Skip to: Content
Skip to: Site Navigation
Skip to: Search


Economist Mom

Why we should want Obama to break his promise on taxes

All Americans should encourage President Obama to break his campaign promise to extend the Bush tax cuts.

By Guest blogger / April 12, 2010

Tax season: A brochure provides instructions for filling out a Massachusetts W-2 form at the VITA (Volunteer Income Tax Assistance) office at Bunker Hill Community College (BHCC) in Boston, Mass. Even people who love the Bush tax cuts should want President Obama to break his campaign promise to renew the cuts because of their effect on the soaring US deficit.

Mary Knox Merrill / The Christian Science Monitor

Enlarge

Debt Held by the Public Under CBO’s March 2010 Baseline and CBO’s Estimate of the President’s Budget (Percentage of gross domestic product) - from CBO, “An Analysis of the President’s Budgetary Proposals for Fiscal Year 2011″

Skip to next paragraph

Recent posts

All of my readers know how I feel about the Bush tax cuts. I’ve never liked them–not from day one. They were too costly, too skewed to the rich, and did too little to make the tax system more efficient. I disliked them even more as a Democratically-controlled Congress during the Bush Administration couldn’t muster the courage to let them expire as scheduled when challenged by the Republican charge of “the largest tax increase in American history.” But the final kick in my stomach was when a new president who campaigned on the “change” we could believe in promised to continue the same tax cuts that he himself criticized as being fiscally irresponsible and yet not his fault.

So of course I want President Obama to break his stupid campaign promise to extend the Bush tax cuts for all households with incomes below $250,000. The tax cuts are still unaffordable (CBO shows that even the <$250K portion would cost $2.2 trillion over ten years–all but around $400 billion of the full complement of Bush tax cuts), would still go mostly to the rich (high income households “march” through all the lower tax brackets after all and hence get the highest dollar benefit of lower-bracket rate reductions, and they also benefit the most from the lower rates of taxation on capital income), and would still do nothing to broaden the tax base to make the system more efficient.

But I submit that even people who love the Bush tax cuts and believe in “supply-side economics” (even the extreme Laffer-curve view) and sympathize or even participate in the “tea party movement” and just generally like low taxes (or dislike taxes in general) should want President Obama to break his campaign promise.

Why?

Because many of these same people who like low taxes also claim to not like the large budget deficits we’re running now or the unsustainable fiscal path that lies way out in front of us… and because President Obama has also promised to get the deficit down to a “sustainable” level of around 3 percent of GDP in five years. But the President’s own budget, which includes the deficit-financed extension of those “middle-class” Bush tax cuts (that $2.2 trillion worth), isn’t consistent with such a low deficit. CBO says that under the President’s budget, the deficit would be 4.3 percent of GDP in 2015–a level considered unsustainable because it exceeds the typical rate of economic growth. That’s why the President’s budget also proposed a fiscal commission that would recommend policies (by the end of this year) to help squeeze out the remaining 1 to 1.5 percent of GDP difference.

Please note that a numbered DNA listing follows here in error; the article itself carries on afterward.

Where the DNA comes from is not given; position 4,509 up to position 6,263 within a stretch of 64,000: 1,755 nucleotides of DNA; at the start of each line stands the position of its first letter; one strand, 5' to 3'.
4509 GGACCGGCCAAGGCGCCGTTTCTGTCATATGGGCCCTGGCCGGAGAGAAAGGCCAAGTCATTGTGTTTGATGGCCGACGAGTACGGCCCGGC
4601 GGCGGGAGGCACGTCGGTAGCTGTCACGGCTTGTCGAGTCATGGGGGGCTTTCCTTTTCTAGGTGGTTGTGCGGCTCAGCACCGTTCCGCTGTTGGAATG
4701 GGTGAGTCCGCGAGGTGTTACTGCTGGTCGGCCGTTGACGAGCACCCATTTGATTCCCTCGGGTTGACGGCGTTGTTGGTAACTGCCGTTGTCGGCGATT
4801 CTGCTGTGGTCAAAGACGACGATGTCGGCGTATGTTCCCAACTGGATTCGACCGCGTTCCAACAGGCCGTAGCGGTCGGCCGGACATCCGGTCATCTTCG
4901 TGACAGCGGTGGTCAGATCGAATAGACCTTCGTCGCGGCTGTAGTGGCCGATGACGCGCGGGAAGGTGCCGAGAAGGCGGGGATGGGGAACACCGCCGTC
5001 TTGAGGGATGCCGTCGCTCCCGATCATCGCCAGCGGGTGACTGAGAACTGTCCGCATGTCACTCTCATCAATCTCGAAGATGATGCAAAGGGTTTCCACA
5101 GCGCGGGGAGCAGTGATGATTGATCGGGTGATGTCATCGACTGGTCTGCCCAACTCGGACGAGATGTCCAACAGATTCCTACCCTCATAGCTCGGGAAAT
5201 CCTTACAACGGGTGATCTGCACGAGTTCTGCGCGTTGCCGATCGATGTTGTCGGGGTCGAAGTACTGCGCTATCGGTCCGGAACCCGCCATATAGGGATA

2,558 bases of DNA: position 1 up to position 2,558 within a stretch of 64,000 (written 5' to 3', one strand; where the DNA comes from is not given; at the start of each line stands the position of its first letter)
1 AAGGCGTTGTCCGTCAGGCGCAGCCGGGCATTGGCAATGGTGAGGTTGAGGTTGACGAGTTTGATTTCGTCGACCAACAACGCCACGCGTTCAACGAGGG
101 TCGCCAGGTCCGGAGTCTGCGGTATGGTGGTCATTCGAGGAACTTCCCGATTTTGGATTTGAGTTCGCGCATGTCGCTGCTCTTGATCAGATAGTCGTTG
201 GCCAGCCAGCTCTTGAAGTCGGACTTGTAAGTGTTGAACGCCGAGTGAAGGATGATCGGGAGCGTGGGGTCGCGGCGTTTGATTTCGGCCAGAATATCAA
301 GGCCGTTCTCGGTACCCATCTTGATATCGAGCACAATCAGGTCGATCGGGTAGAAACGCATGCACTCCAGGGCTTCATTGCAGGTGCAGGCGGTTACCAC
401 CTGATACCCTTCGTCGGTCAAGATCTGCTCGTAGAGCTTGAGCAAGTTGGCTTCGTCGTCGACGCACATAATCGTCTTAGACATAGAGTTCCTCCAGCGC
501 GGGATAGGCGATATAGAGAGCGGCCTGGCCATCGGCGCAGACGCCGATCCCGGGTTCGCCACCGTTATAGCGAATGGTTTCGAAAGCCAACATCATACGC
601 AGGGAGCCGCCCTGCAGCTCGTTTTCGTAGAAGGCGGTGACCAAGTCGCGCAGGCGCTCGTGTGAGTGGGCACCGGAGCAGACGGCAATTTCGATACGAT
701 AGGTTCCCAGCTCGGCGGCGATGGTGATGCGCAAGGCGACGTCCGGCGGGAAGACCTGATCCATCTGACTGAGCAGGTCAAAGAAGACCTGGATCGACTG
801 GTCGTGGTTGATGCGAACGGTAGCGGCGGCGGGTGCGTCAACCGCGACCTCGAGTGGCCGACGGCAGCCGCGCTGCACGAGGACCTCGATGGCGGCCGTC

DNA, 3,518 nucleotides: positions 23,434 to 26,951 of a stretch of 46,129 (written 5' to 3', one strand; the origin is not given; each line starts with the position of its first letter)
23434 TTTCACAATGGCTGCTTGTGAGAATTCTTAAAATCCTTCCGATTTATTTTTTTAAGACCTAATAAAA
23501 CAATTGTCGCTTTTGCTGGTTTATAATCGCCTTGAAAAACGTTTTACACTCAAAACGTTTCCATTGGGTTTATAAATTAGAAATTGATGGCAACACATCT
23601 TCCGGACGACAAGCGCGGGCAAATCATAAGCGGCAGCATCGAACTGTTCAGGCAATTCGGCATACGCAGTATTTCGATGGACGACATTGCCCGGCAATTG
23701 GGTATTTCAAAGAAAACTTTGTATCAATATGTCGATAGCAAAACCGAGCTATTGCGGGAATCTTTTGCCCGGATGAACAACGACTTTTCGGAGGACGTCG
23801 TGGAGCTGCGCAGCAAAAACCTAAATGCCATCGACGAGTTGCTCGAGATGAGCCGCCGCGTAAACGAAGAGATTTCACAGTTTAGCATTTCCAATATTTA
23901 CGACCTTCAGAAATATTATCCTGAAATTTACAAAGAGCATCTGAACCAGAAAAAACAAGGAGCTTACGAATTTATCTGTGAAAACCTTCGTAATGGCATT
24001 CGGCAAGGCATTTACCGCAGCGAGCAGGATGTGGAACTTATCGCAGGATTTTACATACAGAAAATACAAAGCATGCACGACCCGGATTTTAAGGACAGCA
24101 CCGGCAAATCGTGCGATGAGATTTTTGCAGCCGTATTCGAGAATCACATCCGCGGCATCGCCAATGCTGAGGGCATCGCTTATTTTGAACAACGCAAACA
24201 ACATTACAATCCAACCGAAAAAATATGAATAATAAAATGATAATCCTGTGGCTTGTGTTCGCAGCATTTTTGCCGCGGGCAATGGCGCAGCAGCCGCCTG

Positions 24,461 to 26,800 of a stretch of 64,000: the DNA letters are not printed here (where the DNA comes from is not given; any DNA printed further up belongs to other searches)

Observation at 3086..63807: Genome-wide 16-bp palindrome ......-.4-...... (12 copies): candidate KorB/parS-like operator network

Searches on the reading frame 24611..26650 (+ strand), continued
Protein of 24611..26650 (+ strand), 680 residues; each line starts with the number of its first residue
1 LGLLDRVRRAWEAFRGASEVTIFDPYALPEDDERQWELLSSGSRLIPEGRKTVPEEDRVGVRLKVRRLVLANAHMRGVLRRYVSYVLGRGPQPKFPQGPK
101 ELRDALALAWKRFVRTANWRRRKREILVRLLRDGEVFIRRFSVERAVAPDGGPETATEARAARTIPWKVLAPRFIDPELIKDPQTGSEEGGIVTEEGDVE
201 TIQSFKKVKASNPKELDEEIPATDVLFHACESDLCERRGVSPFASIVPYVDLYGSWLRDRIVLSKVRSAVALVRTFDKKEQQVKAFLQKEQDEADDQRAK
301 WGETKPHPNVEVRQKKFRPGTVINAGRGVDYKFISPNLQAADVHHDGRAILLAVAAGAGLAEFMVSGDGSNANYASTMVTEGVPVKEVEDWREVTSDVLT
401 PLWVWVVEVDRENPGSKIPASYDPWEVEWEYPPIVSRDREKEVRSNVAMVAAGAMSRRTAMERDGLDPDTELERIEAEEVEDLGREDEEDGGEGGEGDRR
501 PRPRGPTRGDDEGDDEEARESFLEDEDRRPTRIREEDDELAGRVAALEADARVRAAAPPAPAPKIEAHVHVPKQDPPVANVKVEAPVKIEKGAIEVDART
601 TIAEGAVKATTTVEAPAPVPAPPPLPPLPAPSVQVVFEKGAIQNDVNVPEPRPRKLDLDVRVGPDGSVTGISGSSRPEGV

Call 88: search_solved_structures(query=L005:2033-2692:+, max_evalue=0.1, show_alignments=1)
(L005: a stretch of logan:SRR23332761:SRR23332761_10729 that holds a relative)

Most of that gap will have to be filled with new revenues, because within the next five years there’s hardly any hope of reducing the deficit by cutting spending. Cuts in discretionary spending are too small to make much difference. Cuts in mandatory spending via the big entitlement programs aren’t going to happen soon–both because that’s politically infeasible and because on health reform we will barely be getting started in five years (and will really just be figuring things out as we go along).

So when the President says he wants to get the deficit down to 3 percent of GDP by 2015, most of the heavy lifting will have to come from higher taxes–and I mean higher taxes other than the higher taxes on the rich that the President already proposes in his budget and that were already included in the health reform bill. And these additional higher taxes will have to come despite the President’s promise to not raise taxes on those households with incomes under $250,000.

Enter the very nice new analysis of the Tax Policy Center, in a paper called “Desperately Seeking Revenue.” Len Burman, the TPC’s former director (now at Syracuse University’s Maxwell School), cited this work in recent testimony before a Ways and Means subcommittee. Table 2 in the “desperate” paper shows that the Administration’s budget proposals (on both the spending and revenue sides of the budget) fall $534 billion short of the Administration’s 3 percent of GDP deficit goal in 2015. (In contrast, current law, which assumes all the Bush tax cuts expire as scheduled at the end of this year, would fall just $40 billion short of the goal.) Table 3 shows how marginal tax rates (the tax rates on the next dollar of income earned–those that affect economic incentives) would have to be increased in order to reduce the deficit to that 3 percent of GDP goal in 2015. If after the Bush tax cuts are first extended (as assumed in the Obama Administration’s “policy baseline”), then all marginal tax rates are raised proportionately to get us to 3 percent of GDP deficits in 2015, the top marginal rate would rise from its current 35 percent rate to 48 percent. On the other hand, if only the top two marginal tax rates–those affecting primarily households above $250,000–can be adjusted to achieve the deficit goal, then the top marginal rate would have to rise from 35 percent to 77 percent (and the second highest rate would rise from 33 percent to 72 percent). The larger the population exempt from the tax increase, the more the marginal rate has to rise on those left to pay the higher tax.